Types of Defective Drug Lawsuits
Every drug on the market has to go through a rigorous process to be approved by the Food & Drug Administration (FDA), but that doesn’t mean that every drug is safe to use. Sometimes drugs are released to the market before all of the drug side-effects are known, or things can go wrong in the manufacturing process. When this happens, courts recognize that victims deserve compensation.
Using this drug to treat the bladder condition known as interstitial cystitis (IC) may lead to vision loss.
Taking this drug for the treatment or prevention of HIV are at an increased risk for adverse side effects.
The maker of this blood thinner didn’t adequately warn patients about the risks of severe bleeding.
Taking this arthritis drug may increase the risk of dangerous blood clots and even death.
Have you or a family member been the victim of a dangerous drug?
You are not alone.
Call the drug liability attorneys at McIntyre law to schedule a free consultation with us today.
Are there currently any class-action defective drug lawsuits?
In class-action and multi-district litigation lawsuits, many cases from around the country are decided by a single court. This court could be anywhere in the country—but no matter where you are, McIntyre Law’s experienced attorneys will provide dedicated, caring service. And our founder, Noble McIntyre, is always just a phone call away.
What to Know Before You File a Lawsuit
If you or someone you know has suffered severe drug side-effects, or if you know that you are taking or have taken a defective drug, you have options. Even if there isn’t a recall in place, you still might be eligible for a drug lawsuit.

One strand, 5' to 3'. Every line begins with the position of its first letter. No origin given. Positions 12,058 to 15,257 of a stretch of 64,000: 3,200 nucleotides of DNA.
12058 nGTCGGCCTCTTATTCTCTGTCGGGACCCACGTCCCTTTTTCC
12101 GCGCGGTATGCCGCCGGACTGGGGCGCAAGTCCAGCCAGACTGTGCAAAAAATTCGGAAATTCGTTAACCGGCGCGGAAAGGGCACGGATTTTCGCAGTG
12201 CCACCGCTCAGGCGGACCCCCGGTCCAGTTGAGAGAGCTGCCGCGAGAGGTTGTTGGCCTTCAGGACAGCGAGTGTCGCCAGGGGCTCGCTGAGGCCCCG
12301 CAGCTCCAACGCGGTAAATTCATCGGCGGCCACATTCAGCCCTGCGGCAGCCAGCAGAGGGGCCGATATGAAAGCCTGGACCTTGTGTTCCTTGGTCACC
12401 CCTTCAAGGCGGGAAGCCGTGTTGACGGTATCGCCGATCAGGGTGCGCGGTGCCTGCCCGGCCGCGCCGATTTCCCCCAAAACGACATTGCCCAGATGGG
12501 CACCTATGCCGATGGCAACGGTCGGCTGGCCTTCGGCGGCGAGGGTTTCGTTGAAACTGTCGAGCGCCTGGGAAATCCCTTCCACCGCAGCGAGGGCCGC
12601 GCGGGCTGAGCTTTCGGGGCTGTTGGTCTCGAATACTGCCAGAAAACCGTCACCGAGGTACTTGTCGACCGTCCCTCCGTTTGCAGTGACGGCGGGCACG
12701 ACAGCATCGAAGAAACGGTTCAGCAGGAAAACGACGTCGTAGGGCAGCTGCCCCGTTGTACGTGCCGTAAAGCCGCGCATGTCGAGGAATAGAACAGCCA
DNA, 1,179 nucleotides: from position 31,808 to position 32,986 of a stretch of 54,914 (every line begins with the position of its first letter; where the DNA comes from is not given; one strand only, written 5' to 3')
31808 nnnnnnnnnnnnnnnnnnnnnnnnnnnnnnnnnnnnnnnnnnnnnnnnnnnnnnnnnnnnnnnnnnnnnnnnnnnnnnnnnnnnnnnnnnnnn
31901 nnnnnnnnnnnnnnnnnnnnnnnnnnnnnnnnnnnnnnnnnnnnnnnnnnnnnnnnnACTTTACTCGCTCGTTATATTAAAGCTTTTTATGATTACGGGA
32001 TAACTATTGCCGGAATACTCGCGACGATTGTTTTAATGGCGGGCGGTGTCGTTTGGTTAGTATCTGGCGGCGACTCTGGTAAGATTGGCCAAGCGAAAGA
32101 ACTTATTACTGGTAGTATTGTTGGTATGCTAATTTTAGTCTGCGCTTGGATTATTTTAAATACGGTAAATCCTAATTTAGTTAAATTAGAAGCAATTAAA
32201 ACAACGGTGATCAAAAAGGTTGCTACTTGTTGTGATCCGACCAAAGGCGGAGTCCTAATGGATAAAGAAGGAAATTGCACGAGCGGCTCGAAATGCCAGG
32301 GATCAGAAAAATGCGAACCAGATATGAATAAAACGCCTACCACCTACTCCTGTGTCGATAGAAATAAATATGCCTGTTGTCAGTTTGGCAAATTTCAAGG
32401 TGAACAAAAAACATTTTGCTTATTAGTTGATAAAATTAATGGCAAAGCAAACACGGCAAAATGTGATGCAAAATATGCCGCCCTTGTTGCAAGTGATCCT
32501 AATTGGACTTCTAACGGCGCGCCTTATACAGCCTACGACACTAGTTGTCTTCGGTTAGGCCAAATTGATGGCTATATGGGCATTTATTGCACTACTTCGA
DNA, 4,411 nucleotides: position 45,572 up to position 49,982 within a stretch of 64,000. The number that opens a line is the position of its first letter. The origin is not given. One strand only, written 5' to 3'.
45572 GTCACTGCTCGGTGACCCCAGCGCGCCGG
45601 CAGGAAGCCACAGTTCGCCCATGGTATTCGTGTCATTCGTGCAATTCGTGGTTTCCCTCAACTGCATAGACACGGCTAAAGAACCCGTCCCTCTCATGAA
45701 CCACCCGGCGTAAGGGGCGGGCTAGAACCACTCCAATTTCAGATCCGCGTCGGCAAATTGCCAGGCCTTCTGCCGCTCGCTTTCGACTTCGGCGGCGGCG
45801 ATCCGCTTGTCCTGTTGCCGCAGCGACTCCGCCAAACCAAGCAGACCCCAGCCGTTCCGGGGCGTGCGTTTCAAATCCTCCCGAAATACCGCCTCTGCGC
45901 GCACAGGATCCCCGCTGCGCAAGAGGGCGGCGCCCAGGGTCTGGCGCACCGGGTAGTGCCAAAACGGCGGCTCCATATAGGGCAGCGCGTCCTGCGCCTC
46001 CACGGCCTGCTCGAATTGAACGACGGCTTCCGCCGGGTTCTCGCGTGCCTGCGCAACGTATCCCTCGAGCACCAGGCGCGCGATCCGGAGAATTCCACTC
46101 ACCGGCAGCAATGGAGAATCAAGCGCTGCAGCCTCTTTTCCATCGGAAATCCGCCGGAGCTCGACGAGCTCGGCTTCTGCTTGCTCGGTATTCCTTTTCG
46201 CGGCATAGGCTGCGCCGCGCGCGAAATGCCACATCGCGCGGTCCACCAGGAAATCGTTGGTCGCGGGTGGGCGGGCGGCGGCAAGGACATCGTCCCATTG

To get started, you’ll need to gather all of the medical records and bills related to your use of the drug. You’ll also need to file specific legal papers with the appropriate court. Once you do all of that, you’ll be facing experienced lawyers backed by the big budgets of massive drug companies.
The McIntyre Law team is experienced in handling a drug lawsuit that can help you with damages associated with physical injury, suffering, pain, medical expenses and lost wages. Bring us onto your team—we’ll bring our experience and legal knowledge to help you stand up to the big drug companies.
What is a contingency fee?
When a lawyer works on a “contingency fee” basis, they’re agreeing to accept a fixed percentage of any monetary rewards from your lawsuit to cover their legal fees. If there are no rewards from your drug liability case, you don’t pay the lawyer. We get paid if, and only if, you do.
The Statute of Limitations for Drug Liability Lawsuits
You only have a limited window of time to file a drug liability lawsuit. A statute of limitations applies to these cases—once you suffer harm from a defective drug the clock starts ticking on your right to file a lawsuit. The statute of limitations varies from state to state—in some, you only have one year to file. That’s why, if you’re suffering from a defective drug, you should contact an experienced attorney right away.
What compensation can I get from a defective drug lawsuit?
You may be eligible for compensation if you are suffering from a defective or dangerous drug. The compensation won’t be just for the cost of the drug, or for additional medical expenses. Courts also recognize the emotional cost of suffering from a defective drug, as well as any lost past or future wages. Among the types of compensation you could be eligible for are:
- Cash awards
- Pain and suffering
- Lost income
- Future expenses
- Travel costs for medical visits
- Funeral and burial expenses
- Medical bills
Working with McIntyre Law
At McIntyre Law, our priority is the well-being of our clients. That means that we will fight for you and do whatever it takes to win your drug lawsuit. We’ve been down this road plenty of times—we’ve handled cases that include Paxil birth defects, Topamax birth defects, defective medical devices and more.
Do you have a case for a defective drug lawsuit?